"In 1969, High fielded 26 rugby teams. The first XV conceded up to 12kgs per man to the other GPS sides but still had a win against Riverview and draws against Shore and St Josephs. It was High’s inaugural year in CHS first grade football. The lads had three wins, three losses and a draw. Joshua Ehrlich kicked eleven goals. First grade water polo won all five CHS fixtures it contested. The first XI finished their season with one win, four losses and two draws. The school production that year was ‘Oedipus Rex’. Our speaker today played Creon – one who has a voice of reason and hard truths to tell the king.

"The Class of 1969 was led by Alex Tzannes (School Captain), Barry Jakeman (Vice-Captain) and Steven Murchie (Senior Prefect). Two of the leadership team were selected as combined GPS representatives in at least one sport. In 1969, as it is now, there was an expectation that our student leaders should represent the best that is in us as a group. Whether in academics, representative sport, drama, music, chess, public speaking or debating, the High student body is looking to reflect what it values in its leadership. High has a strong tradition of leadership founded on the examples of cohorts of School Prefects.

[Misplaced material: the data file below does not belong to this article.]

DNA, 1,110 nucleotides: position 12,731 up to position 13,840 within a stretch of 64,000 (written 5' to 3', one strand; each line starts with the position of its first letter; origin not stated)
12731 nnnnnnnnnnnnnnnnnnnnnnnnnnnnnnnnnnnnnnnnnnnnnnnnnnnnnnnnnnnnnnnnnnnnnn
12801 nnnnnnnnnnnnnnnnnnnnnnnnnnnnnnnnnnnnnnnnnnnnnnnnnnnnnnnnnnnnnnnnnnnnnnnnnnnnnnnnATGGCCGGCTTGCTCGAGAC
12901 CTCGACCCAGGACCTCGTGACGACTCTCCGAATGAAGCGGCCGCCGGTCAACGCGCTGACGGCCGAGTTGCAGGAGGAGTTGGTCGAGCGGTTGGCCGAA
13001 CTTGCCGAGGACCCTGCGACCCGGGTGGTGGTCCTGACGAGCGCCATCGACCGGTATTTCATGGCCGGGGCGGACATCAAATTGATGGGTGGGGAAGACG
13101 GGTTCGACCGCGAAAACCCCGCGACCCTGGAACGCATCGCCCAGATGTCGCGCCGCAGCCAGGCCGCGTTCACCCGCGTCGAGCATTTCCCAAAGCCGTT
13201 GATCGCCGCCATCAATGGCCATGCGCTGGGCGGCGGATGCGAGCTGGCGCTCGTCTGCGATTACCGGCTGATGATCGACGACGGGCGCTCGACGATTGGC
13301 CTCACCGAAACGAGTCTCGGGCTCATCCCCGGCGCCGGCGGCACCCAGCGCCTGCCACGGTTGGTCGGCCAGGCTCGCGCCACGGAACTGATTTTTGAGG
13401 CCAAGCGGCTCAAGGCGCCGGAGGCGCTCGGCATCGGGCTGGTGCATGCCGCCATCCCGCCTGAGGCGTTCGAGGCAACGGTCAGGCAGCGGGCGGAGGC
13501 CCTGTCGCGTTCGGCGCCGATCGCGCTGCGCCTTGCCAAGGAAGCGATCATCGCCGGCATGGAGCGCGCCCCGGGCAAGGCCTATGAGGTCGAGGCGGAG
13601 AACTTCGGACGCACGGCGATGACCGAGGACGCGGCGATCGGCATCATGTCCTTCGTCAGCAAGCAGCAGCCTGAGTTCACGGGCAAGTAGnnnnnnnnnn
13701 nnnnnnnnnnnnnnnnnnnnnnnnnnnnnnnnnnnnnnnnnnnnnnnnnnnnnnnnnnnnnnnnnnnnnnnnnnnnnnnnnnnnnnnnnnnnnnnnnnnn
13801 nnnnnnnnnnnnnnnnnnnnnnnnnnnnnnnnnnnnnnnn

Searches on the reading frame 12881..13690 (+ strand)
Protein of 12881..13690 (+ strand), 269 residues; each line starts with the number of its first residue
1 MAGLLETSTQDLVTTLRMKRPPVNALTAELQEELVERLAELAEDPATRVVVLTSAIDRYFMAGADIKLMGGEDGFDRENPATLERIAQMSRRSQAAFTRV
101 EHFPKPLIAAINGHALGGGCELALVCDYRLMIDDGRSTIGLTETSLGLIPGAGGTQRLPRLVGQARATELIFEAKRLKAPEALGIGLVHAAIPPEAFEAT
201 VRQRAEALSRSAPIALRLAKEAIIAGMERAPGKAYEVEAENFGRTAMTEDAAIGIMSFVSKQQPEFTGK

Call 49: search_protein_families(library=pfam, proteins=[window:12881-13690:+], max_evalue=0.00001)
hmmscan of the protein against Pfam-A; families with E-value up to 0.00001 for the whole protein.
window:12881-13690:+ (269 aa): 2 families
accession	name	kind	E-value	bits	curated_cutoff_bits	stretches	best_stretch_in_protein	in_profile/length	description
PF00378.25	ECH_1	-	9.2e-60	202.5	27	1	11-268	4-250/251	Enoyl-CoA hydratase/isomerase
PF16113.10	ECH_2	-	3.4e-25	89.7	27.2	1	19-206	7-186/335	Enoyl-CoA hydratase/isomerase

"The Prefect Interns who will take the pledge today before you have had to pass many milestones in their journey through High thus far. They have had to meet academic prerequisites. They have to represent their school in two GPS sports in their final two years of school. They have to have reached at least platinum level in the Student Awards Scheme and need to score at least 100 points in Year 11 and 12. They have had to comply with standards in terms of school uniform, behaviour and punctuality. They have had an opportunity to compose an online personal statement of why they would like to lead. They have faced an electoral college consisting of their peers in Years 10 and 11, the outgoing Prefects and the staff.

"Today we celebrate our founding as a school to prepare young men for tertiary study and as an institution that enlarges character through co-curricular activities. The young men being inducted are worthy bearers of the High traditions of leadership by example across areas of school life. I offer my congratulations to them and to all who made the school what it was, what it is now and what it will become."
Dr K A Jaggar